Outcast into the Kingdom

Outcast into the Kingdom

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Hundreds of people paced by me, with quick glances at the books lying on tables and beautified display boards positioned in hopes of attracting just one convert. In the midst of this, I had never felt such loneliness in my life. I let it perpetrate my heart, fully allowing the melancholy to swallow me. In my mind, this was my job, fully and forevermore. Maybe I had become numb to this. My mind wandered back and forth, trying to focus on what an exhibition hall was meant for, but inevitably reverting back to fueling my despair with the presumed happiness of others. With a coffee in hand, I faked a smile bought by everyone, except God. But that didn't matter, because I've always been very honest with him anyways. He knew my frustrations and the bitterness present in my heart. Resorting to divine intervention slowly became my only outlet. I didn't believe anyone could help me. So, I kept it to myself, the deep pain of seeing happy couples walk down the aisles of scattered books. Besides, no one would understand or I would just seem weak, unattractive even. That wasn't exactly the goal.

I waited for something whimsical to happen but that was the natural side of me  longing for the miracles I wrote so often about in my stories. In reality, I knew God had nothing for me except a pile of paper bound together and a slew of exhibitors imploring me to join their cause. These were the emotions I juggled, along with these supposed life-changing decisions presented to me to make. One person explained the dire needs of Syrian refugees and another depicted the terror of ISIS throughout the world. Yet, there I stood, in complete understanding of the implications that the harvest is plentiful but the workers few. Still, I stood in an indescribable, palpable aura of loneliness.

So, I resorted to what I knew best and that consisted of a pulsing beat of pain throbbing in my heart and mind. Sometimes I wonder if I'm addicted to sadness. No one could know, how calculated every move was and the neighboring cause for every bit of emotion. I wasn't drenched in tears but wouldn't have minded if I were. Perhaps it'd be better if everyone saw me for the absolute mess I displayed inwardly. But what was the point? As far as I was concerned, it would do little to change my prospects. Nobody likes an emotional guy either.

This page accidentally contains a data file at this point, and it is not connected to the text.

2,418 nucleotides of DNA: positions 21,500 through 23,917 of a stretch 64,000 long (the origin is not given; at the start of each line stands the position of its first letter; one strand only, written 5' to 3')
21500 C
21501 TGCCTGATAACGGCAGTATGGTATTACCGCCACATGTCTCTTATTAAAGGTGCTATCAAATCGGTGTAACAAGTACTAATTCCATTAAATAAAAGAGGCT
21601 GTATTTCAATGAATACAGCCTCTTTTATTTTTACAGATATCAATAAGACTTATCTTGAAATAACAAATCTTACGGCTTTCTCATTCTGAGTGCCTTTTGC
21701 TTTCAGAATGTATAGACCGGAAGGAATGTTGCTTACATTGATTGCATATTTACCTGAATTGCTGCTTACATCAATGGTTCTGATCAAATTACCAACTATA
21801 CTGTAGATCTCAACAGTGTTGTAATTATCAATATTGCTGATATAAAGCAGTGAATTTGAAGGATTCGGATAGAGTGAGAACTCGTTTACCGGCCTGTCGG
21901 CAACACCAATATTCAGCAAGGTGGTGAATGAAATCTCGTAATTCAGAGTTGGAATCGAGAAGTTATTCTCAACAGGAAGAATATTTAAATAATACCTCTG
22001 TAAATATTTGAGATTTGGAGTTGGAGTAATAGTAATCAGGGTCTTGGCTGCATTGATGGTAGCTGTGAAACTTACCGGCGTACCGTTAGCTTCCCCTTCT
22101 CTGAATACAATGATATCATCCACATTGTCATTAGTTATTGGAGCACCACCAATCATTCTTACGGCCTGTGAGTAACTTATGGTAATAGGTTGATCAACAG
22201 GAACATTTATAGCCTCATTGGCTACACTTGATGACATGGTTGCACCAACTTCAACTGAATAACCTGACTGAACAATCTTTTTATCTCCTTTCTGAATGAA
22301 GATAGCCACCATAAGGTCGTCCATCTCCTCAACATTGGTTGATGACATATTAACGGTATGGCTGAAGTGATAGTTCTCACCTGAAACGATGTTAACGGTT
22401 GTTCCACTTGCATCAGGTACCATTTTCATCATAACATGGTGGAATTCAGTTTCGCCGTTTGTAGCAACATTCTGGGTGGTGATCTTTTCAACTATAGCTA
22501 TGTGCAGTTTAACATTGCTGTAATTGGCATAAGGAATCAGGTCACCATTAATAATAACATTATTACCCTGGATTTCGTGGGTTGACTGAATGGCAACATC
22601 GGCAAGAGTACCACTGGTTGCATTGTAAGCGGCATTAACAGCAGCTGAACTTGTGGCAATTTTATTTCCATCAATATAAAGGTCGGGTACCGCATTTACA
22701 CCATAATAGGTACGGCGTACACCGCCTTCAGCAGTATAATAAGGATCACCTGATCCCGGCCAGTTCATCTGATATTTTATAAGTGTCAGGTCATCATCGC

What else could I do but wrestle with the only person in the world who knew every bit of emotion I felt. In the times I meditate with God, I actually don't get many answers. I still feel a deep sense of melancholy and it seems incurable. But good enough, I figure, that someone hears my bits of anger and disappointment. To think that the holiest of all beings listens to me, with no room for even the slightest of judgement for all my embarrassment, provides me with the slightest sighting of solace.

You see, I have a ton of hurt I can write about and dozens of ways I want to express the injustice I feel. To even think about doing these things, however, means divulging my entire self for the consumption of the world and I know that isn't possible. So I'm thankful for a relational God who peers into the deepest caverns of our souls and considers it forgiven and redeemable. Otherwise, I'm not sure how I would cope with the desire to descent into madness.

I wasn't sure if I could snap back into reality but I needed to find peace somehow, even if it came with a lingering drought of joy. I walked aimlessly, staring at book titles for even the slimmest words of prophecy, but none stuck out. On the outside, I looked normal, busy browsing just like everyone else. The question, then, is this: how many other people felt just like me? But the thought of that painted a picture too sorrowful, even for someone of my stature.

Eventually, I found myself walking out the doors of the exhibition hall and into a frigid winter's night. I guess any bit of walking away from my place of despair signaled a light of hope. No one here really understands but at least the God of the universe hears my tiny squeal. In that moment, I felt a tiny ounce of happiness, in the complete surrendering of my misery to a God, I imagine, is ever so willing to hear my story. The radiation of melancholy still perpetrated my entire body but at least I knew it would all, somehow, be okay.

And I thought I heard a voice scream my name, but I kept walking. I kept walking.

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